Freedom Bell – Berlin, Germany - Atlas Obscura

Freedom Bell

A replica of the Liberty Bell rang daily from West Berlin's City Hall throughout the Cold War. 


The Freedom Bell (Freiheitsglocke) was a gift given by the American people to the people of West Berlin in the early days of the Cold War as a show of solidarity. Commissioned by the National Committee for Free Europe (the organization behind Radio Free Europe) and modeled after Philadelphia’s famous Liberty Bell (minus the crack), the Freedom Bell was hung in Rathaus Schöneberg, which served as the seat of government in West Berlin, in 1950.

After the bell was cast in the UK, it was transported to New York and taken on a coast-to-coast tour through 26 American cities as part of a fundraising and propaganda campaign called the Crusade for Freedom. At each stop, people could donate money to support Radio Free Europe (which in fact helped to conceal the CIA’s funding of the broadcasting network) and sign the “Declaration of Freedom,” thereby expressing commitment to “freedom” and opposition to “aggression and tyranny.”

The campaign collected 16 million signatures, which were installed along with the bell in Rathaus Schöneberg on October 21, 1950. The Freedom Bell rang for the first time three days later, on United Nations Day, in front of a crowd of over 400,000 Berliners. Dedication remarks were given by General Lucius D. Clay, who had orchestrated the Berlin Airlift. The bell’s first peals could be heard around the world via radio, including in Eastern Europe thanks to Radio Free Europe. Ever since, the Freedom Bell has rung every day at noon, as well as at midnight on Christmas Eve and New Year’s Eve.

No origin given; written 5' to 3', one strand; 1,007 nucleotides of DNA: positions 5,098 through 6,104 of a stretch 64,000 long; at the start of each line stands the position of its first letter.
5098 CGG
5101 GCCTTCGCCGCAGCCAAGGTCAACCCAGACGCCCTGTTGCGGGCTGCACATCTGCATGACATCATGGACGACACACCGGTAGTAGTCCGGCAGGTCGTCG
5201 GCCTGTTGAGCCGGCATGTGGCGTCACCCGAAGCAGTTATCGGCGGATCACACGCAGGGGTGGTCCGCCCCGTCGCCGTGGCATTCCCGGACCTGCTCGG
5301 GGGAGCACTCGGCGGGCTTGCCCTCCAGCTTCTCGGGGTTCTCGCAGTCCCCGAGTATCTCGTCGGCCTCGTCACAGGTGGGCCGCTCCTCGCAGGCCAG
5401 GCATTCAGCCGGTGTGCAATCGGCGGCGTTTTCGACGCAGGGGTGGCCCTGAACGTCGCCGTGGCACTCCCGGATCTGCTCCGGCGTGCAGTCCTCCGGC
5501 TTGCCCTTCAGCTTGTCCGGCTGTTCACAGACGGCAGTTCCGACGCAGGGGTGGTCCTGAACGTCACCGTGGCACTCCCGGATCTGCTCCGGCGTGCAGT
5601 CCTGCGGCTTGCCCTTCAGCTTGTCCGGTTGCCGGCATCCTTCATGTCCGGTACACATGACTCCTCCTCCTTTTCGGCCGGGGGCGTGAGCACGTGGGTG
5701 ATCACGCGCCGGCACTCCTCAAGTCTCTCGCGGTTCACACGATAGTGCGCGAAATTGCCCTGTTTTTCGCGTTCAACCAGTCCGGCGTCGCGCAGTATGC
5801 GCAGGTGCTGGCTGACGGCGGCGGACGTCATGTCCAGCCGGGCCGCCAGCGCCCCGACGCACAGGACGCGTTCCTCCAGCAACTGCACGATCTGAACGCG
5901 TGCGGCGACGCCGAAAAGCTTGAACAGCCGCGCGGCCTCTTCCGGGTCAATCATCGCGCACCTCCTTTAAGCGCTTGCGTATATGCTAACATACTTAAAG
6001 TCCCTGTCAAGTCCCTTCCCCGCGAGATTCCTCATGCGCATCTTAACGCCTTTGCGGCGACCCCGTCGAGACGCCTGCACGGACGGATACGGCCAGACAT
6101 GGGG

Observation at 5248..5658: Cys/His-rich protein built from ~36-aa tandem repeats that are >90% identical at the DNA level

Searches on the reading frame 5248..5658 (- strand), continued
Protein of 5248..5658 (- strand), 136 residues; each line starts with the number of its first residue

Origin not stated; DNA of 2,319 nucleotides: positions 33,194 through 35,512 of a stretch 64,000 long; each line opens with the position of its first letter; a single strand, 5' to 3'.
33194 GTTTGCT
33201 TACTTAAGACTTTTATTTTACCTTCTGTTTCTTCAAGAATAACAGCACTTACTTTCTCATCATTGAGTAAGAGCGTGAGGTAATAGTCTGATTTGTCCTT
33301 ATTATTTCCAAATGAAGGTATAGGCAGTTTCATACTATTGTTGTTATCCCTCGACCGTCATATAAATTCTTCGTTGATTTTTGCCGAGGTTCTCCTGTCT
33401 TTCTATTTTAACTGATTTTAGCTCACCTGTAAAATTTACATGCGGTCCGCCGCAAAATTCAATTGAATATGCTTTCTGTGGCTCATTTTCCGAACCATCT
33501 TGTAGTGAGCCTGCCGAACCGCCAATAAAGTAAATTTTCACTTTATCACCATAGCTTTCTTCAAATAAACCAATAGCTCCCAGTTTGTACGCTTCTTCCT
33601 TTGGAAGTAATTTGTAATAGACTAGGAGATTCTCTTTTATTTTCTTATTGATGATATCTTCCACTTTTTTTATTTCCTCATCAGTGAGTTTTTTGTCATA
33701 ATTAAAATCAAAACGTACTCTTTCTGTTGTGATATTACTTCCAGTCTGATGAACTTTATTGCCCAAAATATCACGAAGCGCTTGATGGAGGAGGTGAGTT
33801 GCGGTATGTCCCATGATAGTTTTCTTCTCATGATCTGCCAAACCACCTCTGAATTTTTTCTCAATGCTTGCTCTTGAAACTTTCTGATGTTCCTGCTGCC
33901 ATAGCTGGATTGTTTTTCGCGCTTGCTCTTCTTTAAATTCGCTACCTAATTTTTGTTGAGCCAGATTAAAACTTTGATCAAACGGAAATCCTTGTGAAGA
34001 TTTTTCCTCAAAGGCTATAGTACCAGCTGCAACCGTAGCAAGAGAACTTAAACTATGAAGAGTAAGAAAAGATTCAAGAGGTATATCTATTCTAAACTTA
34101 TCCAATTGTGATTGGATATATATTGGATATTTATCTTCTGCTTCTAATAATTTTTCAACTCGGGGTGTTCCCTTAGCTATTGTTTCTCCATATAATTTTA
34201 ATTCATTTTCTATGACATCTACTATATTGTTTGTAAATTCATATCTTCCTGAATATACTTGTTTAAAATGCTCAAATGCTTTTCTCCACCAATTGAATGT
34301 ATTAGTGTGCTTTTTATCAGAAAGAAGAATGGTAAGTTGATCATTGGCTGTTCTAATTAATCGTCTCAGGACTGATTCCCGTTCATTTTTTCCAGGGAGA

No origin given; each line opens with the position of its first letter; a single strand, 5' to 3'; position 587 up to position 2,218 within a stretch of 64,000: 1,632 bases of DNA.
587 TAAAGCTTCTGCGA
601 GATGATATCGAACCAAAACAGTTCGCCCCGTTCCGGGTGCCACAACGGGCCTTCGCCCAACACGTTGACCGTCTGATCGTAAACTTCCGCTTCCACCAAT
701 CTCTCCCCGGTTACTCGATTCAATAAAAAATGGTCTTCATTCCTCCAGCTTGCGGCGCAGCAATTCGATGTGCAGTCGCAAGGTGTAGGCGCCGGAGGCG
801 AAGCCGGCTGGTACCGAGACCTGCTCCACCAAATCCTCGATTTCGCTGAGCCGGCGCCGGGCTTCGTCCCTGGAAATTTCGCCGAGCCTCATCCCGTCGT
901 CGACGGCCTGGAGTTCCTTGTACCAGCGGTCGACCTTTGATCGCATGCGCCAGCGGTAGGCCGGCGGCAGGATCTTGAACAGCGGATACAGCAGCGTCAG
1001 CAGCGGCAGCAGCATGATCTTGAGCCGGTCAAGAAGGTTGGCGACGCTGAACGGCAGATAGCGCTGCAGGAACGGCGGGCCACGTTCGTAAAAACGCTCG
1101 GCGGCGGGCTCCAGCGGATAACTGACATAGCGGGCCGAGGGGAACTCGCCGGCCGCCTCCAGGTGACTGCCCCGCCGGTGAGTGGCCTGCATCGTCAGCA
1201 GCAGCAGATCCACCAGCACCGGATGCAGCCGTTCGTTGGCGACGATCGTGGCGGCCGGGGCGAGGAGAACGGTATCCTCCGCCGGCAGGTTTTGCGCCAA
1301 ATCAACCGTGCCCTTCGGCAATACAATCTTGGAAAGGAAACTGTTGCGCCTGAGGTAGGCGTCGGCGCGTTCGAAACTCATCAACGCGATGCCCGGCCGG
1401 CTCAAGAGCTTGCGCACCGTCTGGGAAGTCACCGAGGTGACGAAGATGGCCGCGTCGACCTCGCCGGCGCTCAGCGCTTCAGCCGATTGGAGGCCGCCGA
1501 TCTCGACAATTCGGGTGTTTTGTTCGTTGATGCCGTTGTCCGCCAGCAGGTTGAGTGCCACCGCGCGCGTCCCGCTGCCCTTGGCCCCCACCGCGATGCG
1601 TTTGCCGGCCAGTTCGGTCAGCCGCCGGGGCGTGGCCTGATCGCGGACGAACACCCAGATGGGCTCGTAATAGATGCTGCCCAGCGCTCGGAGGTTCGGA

Given its symbolic importance, the Freedom Bell has also sounded to mark significant events such as the anti-Communist uprisings in 1953 and 1956 (in East German and Hungary, respectively), as well as the beginning of construction of the Berlin Wall in 1961. The plaza in front of Rathaus Schöneberg was the site of John F. Kennedy’s famous “Ich bin ein Berliner” speech on June 26, 1963, made in the wake of the wall’s completion; it also hosted a spontaneous gathering of mourners when he was assassinated a few weeks later. Within days, the name of the plaza was changed to John-F-Kennedy-Platz. The Freedom Bell later rang to mark German Reunification in 1990, and the terrorist attacks on September 11, 2001.


Know Before You Go

The City Hall can be viewed from the outside at all times. The Freedom Bell rings every day at noon.

The exhibition in the city hall "Wir waren Nachbarn" is open from Monday to Thursday and on Saturdays and Sundays from 10.00 to 18.00. On Fridays it is closed. Entrance is free.

Visitors to the exhibition can also ask to see the bell; if the time is opportune, the request will be granted.

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